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Felon Voting Rights Proposal Advances; Diverse Array of Groups Voice Support

naacp presidents testify at statehouse
Katarina Sostaric/IPR
Des Moines NAACP President Kameron Middlebrooks and Iowa-Nebraska NAACP President Betty Andrews testify in support of restoring voting rights to Iowans with felony convictions at the statehouse Thursday, Jan. 31, 2019.

Gov. Kim Reynolds’ proposal to automatically restore voting rights to Iowans with felony convictions passed its first legislative hurdle Thursday. Groups of many political stripes advocated for it.

Staff from the Republican governor’s office, the NAACP, the ACLU, the Koch Brothers-funded Americans for Prosperity and conservative Christian group The Family Leader all expressed support for a proposed constitutional amendment that would automatically restore voting rights to ex-felons who have completed their sentence, including probation and parole. Currently, they have to individually appeal to the governor to regain the right to vote.

Daniel Zeno with the ACLU of Iowa said this would end Iowa’s current system of lifetime disenfranchisement for every felony. He said not all felonies are violent crimes.

“A young person who does something, damages a RAGBRAI bike that’s worth $1,500, could be convicted of a felony and lose their right to vote for the rest of their life,” Zeno said.

Americans for Prosperity State Director Drew Klein said civic engagement and voting should play a role in ex-offenders re-entering society.

“A key goal of our criminal justice system should be public safety, but there is no evidence to indicate that withholding voting rights helps achieve that goal,” Klein said.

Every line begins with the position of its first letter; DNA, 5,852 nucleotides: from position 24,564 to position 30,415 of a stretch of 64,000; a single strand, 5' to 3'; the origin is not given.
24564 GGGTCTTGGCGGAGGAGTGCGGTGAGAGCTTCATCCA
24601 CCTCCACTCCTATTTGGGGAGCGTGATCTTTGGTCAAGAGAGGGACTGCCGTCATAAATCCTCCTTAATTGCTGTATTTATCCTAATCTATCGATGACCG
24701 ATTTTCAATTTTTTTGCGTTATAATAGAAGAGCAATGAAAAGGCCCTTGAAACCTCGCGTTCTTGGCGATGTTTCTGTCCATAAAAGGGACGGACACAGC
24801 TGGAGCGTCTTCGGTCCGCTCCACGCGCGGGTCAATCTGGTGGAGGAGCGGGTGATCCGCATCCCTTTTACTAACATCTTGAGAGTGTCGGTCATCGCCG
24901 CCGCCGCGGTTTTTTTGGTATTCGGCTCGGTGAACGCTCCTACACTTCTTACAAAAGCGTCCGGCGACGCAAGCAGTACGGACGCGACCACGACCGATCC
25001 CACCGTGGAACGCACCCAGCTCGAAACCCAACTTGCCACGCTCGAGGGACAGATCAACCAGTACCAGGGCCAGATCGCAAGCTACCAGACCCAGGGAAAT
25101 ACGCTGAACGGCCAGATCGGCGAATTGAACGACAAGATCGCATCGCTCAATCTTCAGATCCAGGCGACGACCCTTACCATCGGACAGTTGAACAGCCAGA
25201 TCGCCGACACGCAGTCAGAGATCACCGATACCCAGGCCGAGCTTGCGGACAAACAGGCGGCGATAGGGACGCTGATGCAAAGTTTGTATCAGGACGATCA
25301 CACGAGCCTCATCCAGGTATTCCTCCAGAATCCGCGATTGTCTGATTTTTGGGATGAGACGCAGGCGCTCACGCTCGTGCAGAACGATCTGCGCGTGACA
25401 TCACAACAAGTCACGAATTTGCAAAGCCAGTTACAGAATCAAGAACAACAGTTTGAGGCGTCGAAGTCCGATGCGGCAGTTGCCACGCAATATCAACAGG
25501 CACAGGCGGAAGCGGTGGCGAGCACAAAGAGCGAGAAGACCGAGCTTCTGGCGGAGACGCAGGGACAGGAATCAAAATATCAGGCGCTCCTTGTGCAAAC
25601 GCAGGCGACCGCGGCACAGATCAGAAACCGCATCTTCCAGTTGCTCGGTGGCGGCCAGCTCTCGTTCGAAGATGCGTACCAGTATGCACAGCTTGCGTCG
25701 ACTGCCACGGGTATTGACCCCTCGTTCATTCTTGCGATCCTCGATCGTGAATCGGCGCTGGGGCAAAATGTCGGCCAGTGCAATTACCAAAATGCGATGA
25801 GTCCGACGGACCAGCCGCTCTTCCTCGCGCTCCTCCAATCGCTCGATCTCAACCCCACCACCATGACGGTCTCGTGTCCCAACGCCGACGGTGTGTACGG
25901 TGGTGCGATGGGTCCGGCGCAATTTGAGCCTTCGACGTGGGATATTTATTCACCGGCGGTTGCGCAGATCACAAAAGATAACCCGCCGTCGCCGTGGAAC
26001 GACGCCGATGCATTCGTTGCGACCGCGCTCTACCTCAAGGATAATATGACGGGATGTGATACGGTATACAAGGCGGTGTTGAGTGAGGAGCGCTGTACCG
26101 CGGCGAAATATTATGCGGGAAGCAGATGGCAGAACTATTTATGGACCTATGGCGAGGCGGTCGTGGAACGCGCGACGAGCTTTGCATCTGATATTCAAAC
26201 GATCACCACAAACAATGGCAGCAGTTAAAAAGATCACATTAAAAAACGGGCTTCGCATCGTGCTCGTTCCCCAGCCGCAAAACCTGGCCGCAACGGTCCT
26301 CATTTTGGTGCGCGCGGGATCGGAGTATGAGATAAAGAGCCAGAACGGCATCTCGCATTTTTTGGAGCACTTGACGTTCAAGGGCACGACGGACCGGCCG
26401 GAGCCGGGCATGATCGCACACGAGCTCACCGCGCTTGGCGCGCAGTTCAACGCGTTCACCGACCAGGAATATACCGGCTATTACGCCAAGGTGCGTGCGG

Iowa-Nebraska NAACP President Betty Andrews said this disproportionately affects African-Americans in the state, and says it’s like “wearing a scarlet letter for the rest of their lives.”

“If they are going to be taxed, if they are going to be expected to do all of the things that a citizen does, that they also should be allowed to have a say,” Andrews said.

Karl Schilling with the Iowa Organization for Victim Assistance asked lawmakers to consider victims of crime. He said he doesn’t think an offender has paid their debt to society until they’ve paid restitution to the victims.

“I’m not saying we should amend the bill,” Schilling said. “But if we do the bill as it’s written, also keep in mind that we need to do something for the victims who need also to be restored.”

Other victim advocates support the proposal.

At the end of the meeting, the three-member House panel with two Republicans and one Democrat agreed to advance the measure, to a round of applause.

“When you’ve got this wide of a political variety of folks coming together to say this is the right thing to do, not to mention the public, not to mention victims themselves, this sends a very powerful statement that this is an issue that needs to be advanced well beyond the subcommittee,” said Rep. Bobby Kaufmann, R-Wilton.

Rep. Mary Wolf, D-Clinton, and Rep. Dustin Hite, R-New Sharon, also signed onto the resolution.

On the Senate side, Senate Judiciary Committee Chair Brad Zaun, R-Urbandale, said Monday there is not a lot of support for this among Republicans on his committee.

Katarina Sostaric is IPR's State Government Reporter